Local Repair Saves $400,000

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  • 374 AW/PA

How well would a C-130J Super Hercules fly without its tail? Luckily Yokota Airmen don’t have to find out.

Since late March, 374th Maintenance Squadron and 374th Aircraft Maintenance Squadron coordinators have hosted a contract field team from Lockheed Martin Corporation to conduct repairs for four C-130J aircraft at Yokota Air Base, Japan. Crane operators from the 374th Civil Engineering Squadron also provided critical support.

“The Lockheed Martin guys are here and we’ll help them out if they need any tools or anything like that,” said Airman 1st Class Cole Aufdenberg, 374th AMXS crew chief. “I coordinate with the expeditor and I've also been running the JLG (Boom Lift).”

Typically, a repair of this magnitude would require shipping the aircraft to bases like Joint Base Elmendorf Richardson. Since it was accomplished locally, Yokota Air Base has saved more than $400,000 and roughly 24 days without access to four aircraft.

“This affects 19 aircraft across the fleet, we have four here at Yokota,” said Senior Master Sgt. Christopher Carlson, 374th AMXS lead production superintendent. “We’ve had two successful functional check flights so those aircraft have been returned to service.”

A Time Compliance Technical Order was deemed necessary after a Non Destructive Inspection team found potential stress points in the vertical stabilizer of the aircraft’s tail. If repairs weren’t made, these stress points could have eventually led to mishaps or mission failure.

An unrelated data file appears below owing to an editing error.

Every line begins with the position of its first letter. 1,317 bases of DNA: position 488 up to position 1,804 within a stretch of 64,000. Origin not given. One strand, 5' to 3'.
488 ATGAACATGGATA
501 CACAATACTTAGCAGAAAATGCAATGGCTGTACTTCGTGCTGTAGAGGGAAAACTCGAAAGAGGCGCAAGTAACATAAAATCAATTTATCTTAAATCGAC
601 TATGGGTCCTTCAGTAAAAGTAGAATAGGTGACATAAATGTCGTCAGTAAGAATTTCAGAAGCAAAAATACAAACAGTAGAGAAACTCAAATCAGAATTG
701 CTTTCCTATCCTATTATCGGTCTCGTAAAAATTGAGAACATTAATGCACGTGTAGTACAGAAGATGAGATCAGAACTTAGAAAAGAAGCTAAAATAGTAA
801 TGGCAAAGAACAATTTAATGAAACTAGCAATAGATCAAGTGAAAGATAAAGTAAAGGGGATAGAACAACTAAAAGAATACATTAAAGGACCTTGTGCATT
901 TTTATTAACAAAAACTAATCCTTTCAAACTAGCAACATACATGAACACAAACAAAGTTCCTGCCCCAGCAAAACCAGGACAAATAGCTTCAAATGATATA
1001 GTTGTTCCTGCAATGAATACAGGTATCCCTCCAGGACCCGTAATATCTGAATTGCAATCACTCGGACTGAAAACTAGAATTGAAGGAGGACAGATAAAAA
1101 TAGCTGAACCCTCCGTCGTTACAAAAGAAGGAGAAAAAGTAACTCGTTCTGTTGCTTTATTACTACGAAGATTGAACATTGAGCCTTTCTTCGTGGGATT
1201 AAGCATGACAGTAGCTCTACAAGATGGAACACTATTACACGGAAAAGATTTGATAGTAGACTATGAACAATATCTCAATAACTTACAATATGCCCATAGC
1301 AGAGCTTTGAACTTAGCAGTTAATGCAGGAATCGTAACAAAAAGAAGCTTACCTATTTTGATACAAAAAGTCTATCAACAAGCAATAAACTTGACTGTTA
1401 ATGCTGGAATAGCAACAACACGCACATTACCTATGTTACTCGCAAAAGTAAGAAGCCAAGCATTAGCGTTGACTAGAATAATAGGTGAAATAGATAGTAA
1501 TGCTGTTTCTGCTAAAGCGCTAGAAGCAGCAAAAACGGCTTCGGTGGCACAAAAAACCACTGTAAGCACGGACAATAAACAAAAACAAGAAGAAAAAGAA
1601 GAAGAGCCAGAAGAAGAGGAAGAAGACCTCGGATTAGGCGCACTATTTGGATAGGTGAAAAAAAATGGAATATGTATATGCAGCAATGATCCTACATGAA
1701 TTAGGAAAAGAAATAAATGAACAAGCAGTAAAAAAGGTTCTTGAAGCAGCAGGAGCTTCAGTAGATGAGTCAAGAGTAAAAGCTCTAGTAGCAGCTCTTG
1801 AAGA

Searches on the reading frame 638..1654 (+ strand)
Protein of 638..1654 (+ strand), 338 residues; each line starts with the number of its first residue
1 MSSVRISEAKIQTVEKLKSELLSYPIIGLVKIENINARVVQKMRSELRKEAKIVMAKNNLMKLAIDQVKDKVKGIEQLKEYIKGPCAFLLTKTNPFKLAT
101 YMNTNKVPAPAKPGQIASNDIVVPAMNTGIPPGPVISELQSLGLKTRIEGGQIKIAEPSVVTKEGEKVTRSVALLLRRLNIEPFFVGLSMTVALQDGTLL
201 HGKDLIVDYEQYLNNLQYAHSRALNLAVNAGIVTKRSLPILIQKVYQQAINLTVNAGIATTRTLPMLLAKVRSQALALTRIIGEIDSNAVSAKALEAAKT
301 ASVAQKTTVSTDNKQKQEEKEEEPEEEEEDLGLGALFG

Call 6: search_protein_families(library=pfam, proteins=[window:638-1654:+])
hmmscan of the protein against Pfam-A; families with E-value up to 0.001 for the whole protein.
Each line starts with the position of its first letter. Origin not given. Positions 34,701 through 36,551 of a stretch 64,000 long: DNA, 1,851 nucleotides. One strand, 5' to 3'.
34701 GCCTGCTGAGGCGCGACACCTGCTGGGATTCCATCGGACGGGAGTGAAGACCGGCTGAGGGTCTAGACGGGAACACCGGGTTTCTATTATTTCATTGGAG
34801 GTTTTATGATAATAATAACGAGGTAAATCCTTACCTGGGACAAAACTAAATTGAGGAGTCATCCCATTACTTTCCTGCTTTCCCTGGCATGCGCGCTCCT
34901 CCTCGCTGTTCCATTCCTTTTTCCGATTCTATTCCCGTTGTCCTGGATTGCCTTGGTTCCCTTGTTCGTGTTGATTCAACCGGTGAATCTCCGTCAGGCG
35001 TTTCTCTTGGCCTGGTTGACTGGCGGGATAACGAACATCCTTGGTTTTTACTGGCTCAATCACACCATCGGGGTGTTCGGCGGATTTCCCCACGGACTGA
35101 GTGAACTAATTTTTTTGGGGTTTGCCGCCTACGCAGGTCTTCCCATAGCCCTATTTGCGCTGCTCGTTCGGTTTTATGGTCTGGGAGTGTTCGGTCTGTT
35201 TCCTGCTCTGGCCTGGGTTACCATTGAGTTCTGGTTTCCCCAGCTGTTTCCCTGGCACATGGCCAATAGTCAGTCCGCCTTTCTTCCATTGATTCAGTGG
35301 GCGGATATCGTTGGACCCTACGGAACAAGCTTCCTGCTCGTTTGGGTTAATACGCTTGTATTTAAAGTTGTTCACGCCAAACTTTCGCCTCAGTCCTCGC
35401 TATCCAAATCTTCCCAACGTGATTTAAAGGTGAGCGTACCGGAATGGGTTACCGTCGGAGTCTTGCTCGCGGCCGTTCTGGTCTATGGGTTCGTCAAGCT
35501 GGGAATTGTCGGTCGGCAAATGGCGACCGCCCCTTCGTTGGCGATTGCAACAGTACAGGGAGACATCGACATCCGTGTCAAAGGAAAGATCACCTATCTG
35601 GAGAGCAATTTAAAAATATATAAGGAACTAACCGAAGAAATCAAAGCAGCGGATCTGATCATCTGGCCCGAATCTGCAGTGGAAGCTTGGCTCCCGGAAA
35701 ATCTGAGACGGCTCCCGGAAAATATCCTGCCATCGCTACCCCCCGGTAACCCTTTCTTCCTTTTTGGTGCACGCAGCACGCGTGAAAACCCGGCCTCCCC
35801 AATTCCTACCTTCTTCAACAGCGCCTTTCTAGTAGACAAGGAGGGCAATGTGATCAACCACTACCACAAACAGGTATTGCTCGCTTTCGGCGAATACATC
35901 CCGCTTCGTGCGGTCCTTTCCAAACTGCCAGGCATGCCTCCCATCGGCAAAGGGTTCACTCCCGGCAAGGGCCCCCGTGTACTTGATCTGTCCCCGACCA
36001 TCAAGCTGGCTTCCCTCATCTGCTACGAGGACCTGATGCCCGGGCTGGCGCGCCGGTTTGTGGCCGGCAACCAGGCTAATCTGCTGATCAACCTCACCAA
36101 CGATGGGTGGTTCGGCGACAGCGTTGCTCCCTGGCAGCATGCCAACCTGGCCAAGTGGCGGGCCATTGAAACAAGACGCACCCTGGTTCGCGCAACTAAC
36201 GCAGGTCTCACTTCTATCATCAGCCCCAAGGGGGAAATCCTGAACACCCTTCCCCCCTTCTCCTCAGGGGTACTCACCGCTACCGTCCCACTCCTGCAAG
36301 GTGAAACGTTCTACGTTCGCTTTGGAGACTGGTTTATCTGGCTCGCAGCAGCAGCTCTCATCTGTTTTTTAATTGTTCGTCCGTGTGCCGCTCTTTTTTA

“There are some fasteners that stick up just a little bit and they need to be flush mounted,” said Aufdenberg. “All they're doing is replacing those fasteners. We want to level them out to give it more support.”

To ensure mission success all systems in the tail are disconnected, and the rudder and vertical stabilizer are removed. Next, the hardware is replaced and the vertical stabilizer and rudder are reinstalled. Then, the teams reconnect all the systems, operationally check them and take to the sky for a functional check flight.

“It's a total mission support group effort between our schedulers up at maintenance operations, our brothers and sisters over at the maintenance squadron and us as aircraft maintenance squadron,” said Carlson. “It's a collective effort to get this done.”

Repairs are slated for completion by late May 2021. After nearly two years of coordination and navigating through a global pandemic the MSG proved themselves multicable; keeping aircraft safe and reliable for any mission that comes their way.